In light of recent events in Arizona, I propose we lead in our communities where national and global leaders lag behind on issues of human rights and love of neighbor. We know that the struggle in Arizona is one of many more to come, for instance:
- The partial injunction of SB1070 does not include the provision that makes it a crime to give a ride to a friend without documents or to provide hospitality.
- 333 immigrant-related laws & resolutions were enacted by states in the past year, up from 32 in 2005.
- Sheriff Arpaio in Phoenix helped deport more than 26,000 people since 2007; similar federal-local apprehensions occur every day and in every city of the country (with much less media attention).
- 1,200 National Guard troops will arrive this week to the Southwest border; the Obama administration still promotes enforcement as the answer.
- 57 bodies of migrants crossing the Arizona desert were recovered in July, a record number of border deaths in recent years, despite fewer people crossing.
The acts of creative non-violence and protests on July 29 were certainly tremendous, but victory is far from near. If anything, I hope we have learned from the Arizona epicenter that the solution for stopping these human rights violations is not in the Supreme Court (eventually), nor in a large overhaul of immigration reform. There is more work to do much closer to home. Our challenge as leaders and laity of faith is to use the same focus and energy -- such as coming face to face with a line of police in riot gear -- to directly confront the underlying issues of heart and mind that allow fear of migration, xenophobia, and the suffering of immigrants to continue.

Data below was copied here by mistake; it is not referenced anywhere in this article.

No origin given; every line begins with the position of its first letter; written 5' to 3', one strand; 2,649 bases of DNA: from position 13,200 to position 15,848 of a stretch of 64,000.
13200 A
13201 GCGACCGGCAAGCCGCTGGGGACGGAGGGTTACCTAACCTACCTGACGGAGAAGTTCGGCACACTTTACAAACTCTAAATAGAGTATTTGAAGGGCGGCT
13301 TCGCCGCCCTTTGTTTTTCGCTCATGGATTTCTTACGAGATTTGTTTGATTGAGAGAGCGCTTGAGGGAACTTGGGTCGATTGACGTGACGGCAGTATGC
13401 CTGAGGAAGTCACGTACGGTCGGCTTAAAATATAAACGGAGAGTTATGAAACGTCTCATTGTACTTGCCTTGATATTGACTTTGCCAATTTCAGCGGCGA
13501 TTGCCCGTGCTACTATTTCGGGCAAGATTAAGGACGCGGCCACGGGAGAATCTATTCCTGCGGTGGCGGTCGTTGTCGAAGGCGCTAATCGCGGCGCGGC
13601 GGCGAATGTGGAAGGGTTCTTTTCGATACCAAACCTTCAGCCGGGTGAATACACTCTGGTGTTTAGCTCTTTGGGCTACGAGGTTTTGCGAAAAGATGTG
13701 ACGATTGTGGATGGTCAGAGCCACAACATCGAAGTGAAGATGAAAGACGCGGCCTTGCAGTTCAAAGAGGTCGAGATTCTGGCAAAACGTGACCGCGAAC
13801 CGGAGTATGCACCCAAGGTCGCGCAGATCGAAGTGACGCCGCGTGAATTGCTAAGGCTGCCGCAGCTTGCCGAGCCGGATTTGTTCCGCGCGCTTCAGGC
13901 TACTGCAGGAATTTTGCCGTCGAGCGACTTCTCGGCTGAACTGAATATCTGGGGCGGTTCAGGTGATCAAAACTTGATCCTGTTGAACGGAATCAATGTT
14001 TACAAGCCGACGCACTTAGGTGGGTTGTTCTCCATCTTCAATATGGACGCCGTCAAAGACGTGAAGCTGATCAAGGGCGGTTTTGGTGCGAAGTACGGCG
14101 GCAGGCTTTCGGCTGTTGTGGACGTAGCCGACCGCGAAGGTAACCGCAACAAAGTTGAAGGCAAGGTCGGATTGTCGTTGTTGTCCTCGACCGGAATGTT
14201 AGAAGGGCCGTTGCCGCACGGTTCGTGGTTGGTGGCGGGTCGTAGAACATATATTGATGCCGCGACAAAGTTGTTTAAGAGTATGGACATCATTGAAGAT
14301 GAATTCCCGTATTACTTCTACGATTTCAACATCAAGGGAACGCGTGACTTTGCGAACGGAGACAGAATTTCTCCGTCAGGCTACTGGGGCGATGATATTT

The massive and free movement of people will possibly be the fundamental human rights question of my lifetime. As the United Nations General Assembly (finally) declared water a human right this week, it is projected that by 2050 2 billion people will be facing severe water shortages worldwide, which includes 70 percent of counties in the United States. Indeed, people will be migrating, and that may include you and me. We cannot wait until national and global leadership move the immigration debate beyond 'tolerance' to finally recognize migration as a human right as well. As a fundamental challenge for humankind, let us now ask: How can I prepare myself and my community -- now -- to accept this reality of migration and to proactively welcome my new neighbor? I suspect the answer to this will bring us closer to living in the world, as it should be. This church still has a lot of work to do, indeed!
Maryada Vallet works with No More Deaths, a humanitarian initiative on the U.S.-Mexico border that promotes faith-based principles for immigration reform.